The fraction of averted illness from vaccination was lowest among the broader range of working-age adults, aged 18 to 64 years, owing to low vaccination coverage in general in this age group, a drop in vaccine coverage among people 50 to 64 years old, and lower vaccine effectiveness among people 50 to 64 years during the 2015-2016 season (see Table 5). With more than 16 million illnesses from influenza estimated last season and vaccine coverage estimated at 36%, increasing vaccination coverage among persons 18 to 64 years old could have a large impact on reducing illness and work absenteeism. Specifically, if vaccination coverage had increased by 5 percentage points among adults aged 18 to 64 years during the 2015-2016 season, 300,000 additional influenza illnesses and 2,000 additional hospitalizations could have been prevented.
If vaccination rates increased by just 5 percentage points across the entire population, another 500,000 influenza illnesses, 230,000 influenza-associated medical visits, and 6,000 influenza-associated hospitalizations could be prevented. If vaccination rates improved to the Healthy People goal of 70 percent for all age groups, another 2.4 million influenza illnesses and 19,000 influenza-associated hospitalizations could have been prevented. Similarly, improvements to vaccine effectiveness could provide incremental public health benefit.
Strategies to improve vaccine coverage in all ages include ensuring influenza vaccination status is assessed at each heath care encounter during the influenza season (October through May), ensuring that everyone 6 months and older receive a recommendation to get vaccinated and an offer of vaccination from their provider, using standing orders in the health care office, using patient reminder/recall systems aided by immunization information systems, and expanding vaccination access through use of nontraditional settings for vaccination (e.g., pharmacies, workplaces, and schools) to reach persons who might not visit a physician’s office during the influenza season.
Influenza vaccination during the 2015-2016 influenza season prevented an estimated 5.1 million illnesses, 2.5 million medical visits, 71,000 hospitalizations, and 3,000 P&I deaths. (Note that past comparative data suggest that the total number of influenza-associated R&C deaths prevented by vaccination may be between two and four times greater than estimates using only P&I deaths). Efforts to increase vaccination coverage will further reduce the burden of influenza, especially among working-age adults younger than 65 years, who continue to have the lowest influenza vaccination coverage. This report underscores the benefits of the current vaccination program, but also highlights areas where improvements in vaccine uptake and vaccine effectiveness could deliver even greater benefits to the public’s health.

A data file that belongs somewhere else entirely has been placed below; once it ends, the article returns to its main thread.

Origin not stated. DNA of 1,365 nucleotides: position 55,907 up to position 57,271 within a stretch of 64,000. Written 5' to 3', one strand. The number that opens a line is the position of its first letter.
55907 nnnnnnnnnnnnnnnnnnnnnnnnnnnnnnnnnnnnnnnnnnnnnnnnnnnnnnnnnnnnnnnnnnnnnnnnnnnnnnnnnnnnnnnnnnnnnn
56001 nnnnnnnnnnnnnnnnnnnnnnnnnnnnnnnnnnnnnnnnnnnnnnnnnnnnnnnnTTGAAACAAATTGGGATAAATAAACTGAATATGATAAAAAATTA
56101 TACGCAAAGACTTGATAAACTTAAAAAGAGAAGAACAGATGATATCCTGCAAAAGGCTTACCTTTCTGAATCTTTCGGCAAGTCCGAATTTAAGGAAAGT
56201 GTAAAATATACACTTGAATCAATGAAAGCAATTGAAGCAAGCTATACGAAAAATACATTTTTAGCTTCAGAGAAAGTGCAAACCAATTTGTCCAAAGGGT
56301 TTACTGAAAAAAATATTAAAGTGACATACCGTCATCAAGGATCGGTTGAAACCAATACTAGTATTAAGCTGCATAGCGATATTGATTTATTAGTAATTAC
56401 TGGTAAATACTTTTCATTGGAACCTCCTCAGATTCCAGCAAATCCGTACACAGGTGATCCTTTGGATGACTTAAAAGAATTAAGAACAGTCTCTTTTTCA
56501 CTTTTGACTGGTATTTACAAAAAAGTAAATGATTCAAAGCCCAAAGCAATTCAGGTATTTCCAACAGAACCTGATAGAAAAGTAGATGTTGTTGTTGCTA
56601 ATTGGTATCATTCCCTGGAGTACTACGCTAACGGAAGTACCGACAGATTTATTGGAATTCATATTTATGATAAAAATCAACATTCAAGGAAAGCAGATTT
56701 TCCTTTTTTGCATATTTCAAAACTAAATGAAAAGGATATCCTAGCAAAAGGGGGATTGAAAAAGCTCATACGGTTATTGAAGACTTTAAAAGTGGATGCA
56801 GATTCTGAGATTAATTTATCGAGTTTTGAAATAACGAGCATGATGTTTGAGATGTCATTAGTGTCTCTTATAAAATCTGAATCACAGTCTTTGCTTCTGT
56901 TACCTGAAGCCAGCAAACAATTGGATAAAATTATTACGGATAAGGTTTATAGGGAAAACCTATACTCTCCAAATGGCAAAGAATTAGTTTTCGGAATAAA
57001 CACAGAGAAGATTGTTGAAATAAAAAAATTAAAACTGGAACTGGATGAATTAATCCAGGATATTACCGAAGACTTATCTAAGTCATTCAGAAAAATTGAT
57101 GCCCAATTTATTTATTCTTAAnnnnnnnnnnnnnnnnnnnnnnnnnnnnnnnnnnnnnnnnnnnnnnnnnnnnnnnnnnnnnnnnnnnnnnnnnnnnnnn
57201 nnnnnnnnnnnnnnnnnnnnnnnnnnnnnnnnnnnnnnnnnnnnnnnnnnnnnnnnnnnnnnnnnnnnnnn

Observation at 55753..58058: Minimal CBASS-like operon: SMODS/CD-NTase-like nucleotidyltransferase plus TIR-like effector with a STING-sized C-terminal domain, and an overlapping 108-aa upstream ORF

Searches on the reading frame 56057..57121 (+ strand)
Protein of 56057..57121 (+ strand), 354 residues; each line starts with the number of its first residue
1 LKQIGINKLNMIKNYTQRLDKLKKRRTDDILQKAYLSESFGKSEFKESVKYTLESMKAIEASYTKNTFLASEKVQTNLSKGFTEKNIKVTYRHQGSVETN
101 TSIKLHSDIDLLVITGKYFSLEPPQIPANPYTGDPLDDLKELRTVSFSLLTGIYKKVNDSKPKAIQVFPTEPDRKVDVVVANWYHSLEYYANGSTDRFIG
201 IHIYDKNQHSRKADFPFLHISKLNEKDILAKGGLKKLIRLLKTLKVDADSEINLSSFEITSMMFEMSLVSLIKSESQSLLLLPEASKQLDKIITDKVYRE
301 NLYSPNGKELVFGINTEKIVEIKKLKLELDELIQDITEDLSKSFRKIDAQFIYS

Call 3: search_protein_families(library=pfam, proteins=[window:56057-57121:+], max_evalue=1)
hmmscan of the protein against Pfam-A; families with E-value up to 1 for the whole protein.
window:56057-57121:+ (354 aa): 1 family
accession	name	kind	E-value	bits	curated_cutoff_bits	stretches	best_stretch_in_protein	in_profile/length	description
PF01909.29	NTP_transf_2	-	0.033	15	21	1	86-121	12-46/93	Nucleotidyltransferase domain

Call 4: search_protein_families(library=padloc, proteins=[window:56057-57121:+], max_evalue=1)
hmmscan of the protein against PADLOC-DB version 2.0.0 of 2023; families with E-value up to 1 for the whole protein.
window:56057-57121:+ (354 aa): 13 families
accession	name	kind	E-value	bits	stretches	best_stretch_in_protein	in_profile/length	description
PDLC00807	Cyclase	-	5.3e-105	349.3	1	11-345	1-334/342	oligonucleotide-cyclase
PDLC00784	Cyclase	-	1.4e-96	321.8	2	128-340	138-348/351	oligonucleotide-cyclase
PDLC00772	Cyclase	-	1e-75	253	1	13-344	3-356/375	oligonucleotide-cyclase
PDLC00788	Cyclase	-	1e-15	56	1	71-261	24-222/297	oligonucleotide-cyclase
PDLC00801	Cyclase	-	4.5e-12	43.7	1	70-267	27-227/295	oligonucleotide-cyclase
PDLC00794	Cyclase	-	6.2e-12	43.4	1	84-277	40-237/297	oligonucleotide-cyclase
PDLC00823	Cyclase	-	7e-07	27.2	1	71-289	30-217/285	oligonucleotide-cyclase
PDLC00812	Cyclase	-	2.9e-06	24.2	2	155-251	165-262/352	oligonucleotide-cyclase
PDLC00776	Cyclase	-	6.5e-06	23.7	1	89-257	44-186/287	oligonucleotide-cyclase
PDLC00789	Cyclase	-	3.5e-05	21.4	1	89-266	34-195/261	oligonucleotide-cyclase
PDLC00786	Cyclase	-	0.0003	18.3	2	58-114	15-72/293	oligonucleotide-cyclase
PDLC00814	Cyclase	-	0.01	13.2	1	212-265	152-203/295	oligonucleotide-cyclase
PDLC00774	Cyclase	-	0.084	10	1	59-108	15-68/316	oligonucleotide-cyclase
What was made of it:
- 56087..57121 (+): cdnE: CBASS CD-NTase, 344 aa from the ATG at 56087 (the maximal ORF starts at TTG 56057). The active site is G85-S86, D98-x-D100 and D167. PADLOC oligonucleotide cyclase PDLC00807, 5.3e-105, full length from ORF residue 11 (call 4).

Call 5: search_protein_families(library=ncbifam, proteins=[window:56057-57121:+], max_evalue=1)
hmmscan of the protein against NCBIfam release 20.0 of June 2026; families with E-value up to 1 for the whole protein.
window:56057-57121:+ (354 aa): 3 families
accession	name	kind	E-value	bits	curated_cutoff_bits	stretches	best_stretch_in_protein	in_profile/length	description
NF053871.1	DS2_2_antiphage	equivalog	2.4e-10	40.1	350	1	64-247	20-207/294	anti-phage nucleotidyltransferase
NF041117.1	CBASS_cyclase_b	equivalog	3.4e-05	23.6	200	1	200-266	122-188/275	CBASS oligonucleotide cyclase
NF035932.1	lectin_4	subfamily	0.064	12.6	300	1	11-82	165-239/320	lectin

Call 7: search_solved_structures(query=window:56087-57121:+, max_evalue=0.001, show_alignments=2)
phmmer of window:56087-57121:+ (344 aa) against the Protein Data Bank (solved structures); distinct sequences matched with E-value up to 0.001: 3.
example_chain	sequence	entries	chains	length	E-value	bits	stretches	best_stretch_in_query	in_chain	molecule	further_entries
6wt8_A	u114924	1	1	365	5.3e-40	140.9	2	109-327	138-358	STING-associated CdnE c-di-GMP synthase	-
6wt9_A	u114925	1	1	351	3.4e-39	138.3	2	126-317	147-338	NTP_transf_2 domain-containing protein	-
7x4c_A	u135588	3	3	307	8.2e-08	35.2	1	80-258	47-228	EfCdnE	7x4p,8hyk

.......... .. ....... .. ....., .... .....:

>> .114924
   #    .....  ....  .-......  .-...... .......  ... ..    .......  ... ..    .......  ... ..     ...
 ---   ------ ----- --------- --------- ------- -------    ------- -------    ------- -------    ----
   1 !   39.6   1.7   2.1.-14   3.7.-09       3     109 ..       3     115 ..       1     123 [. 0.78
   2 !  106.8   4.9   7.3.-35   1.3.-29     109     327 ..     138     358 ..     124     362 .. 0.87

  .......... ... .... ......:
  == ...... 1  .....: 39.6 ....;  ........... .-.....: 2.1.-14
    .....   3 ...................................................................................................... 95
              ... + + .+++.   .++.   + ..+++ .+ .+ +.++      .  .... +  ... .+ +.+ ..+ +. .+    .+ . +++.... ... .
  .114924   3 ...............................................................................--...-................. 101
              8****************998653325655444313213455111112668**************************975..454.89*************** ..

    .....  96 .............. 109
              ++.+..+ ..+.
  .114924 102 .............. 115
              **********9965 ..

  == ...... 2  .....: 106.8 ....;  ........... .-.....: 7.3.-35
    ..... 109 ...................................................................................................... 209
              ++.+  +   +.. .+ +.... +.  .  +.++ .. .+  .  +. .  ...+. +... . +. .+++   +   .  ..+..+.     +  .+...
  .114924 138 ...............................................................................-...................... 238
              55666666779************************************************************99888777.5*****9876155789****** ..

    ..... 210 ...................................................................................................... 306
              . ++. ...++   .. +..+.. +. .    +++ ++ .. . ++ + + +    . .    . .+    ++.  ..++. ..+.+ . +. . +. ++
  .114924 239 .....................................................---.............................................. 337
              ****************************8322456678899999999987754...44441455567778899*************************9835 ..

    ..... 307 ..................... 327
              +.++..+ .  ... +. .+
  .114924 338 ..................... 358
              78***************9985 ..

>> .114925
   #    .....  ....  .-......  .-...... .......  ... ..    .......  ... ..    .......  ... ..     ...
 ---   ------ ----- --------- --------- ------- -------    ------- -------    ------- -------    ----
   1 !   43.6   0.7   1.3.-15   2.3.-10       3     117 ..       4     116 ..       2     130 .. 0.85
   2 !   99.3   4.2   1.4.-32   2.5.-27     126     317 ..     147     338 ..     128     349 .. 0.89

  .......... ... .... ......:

Although the timing and intensity of influenza virus circulation for the 2016-2017 season cannot be predicted, peak weeks of influenza activity have occurred between December and February during about 75% of seasons over the past 30 years, and significant circulation of influenza viruses can occur as late as May. Therefore, vaccination should be offered to anyone aged ≥6 months by the end of October if possible and for as long as influenza viruses continue to circulate.
These estimates are subject to several limitations. First, influenza vaccination coverage estimates were derived from reports by survey respondents, not vaccination records, and are subject to recall bias. Second, these coverage estimates are based on telephone surveys with relatively low response rates; nonresponse bias may remain after weighting. Estimates of the number of persons vaccinated based on these survey data have often exceeded the actual number of doses distributed, indicating that coverage estimates used in this report may overestimate the numbers of illnesses and hospitalizations averted by vaccination. Third, this model only calculates outcomes directly averted among persons who were vaccinated. If there is indirect protection from decreased exposure to infectious persons in a partially vaccinated population (i.e., herd immunity), the model would underestimate the number of illnesses and hospitalizations prevented by vaccination. Fourth, vaccine effectiveness among adults 65 years and older might continue to decrease with age, reaching very low levels among the oldest adults who also have the highest rates of influenza vaccination; thus, the model might have overestimated the effect in this group. Fifth, due to data availability, we are unable to estimate influenza-associated R&C deaths for the 2014-2015 or 2015-2016 seasons. P&I deaths are a fraction of all deaths associated with influenza. Based on past studies, (8,9) the total number of R&C deaths associated with influenza that occurred during the 2015-2016 season may be two to four times higher than reported P&I deaths. As data on R&C deaths become available CDC will update estimates of influenza-associated deaths (see CDC Study: Flu Vaccine Saved 40,000 Lives During 9 Year Period).
Previous estimates of the burden of illness, medical visits, and hospitalizations related to influenza are available online and in scientific publications. (1-5) Estimates using the same methodology as for the 2015-2016 season are shown in the tables below to provide context for the current season’s estimates.
The estimates of P&I deaths related to influenza are a fraction of all deaths related to influenza that occurred a given season. Data on the number of R&C deaths are available with a three-year lag and, therefore, are available for the 2010-2011 through 2013-2014 influenza season. Using these data, CDC estimates that influenza-associated R&C deaths have ranged from a low of 12,000 (during 2011-2012) to a high of 56,000 (during 2012-2013).
Table 1: Estimated number and fraction of influenza illnesses, medical visits, hospitalizations, and pneumonia and influenza deaths averted by vaccination, by age group — United States, 2015-2016 influenza season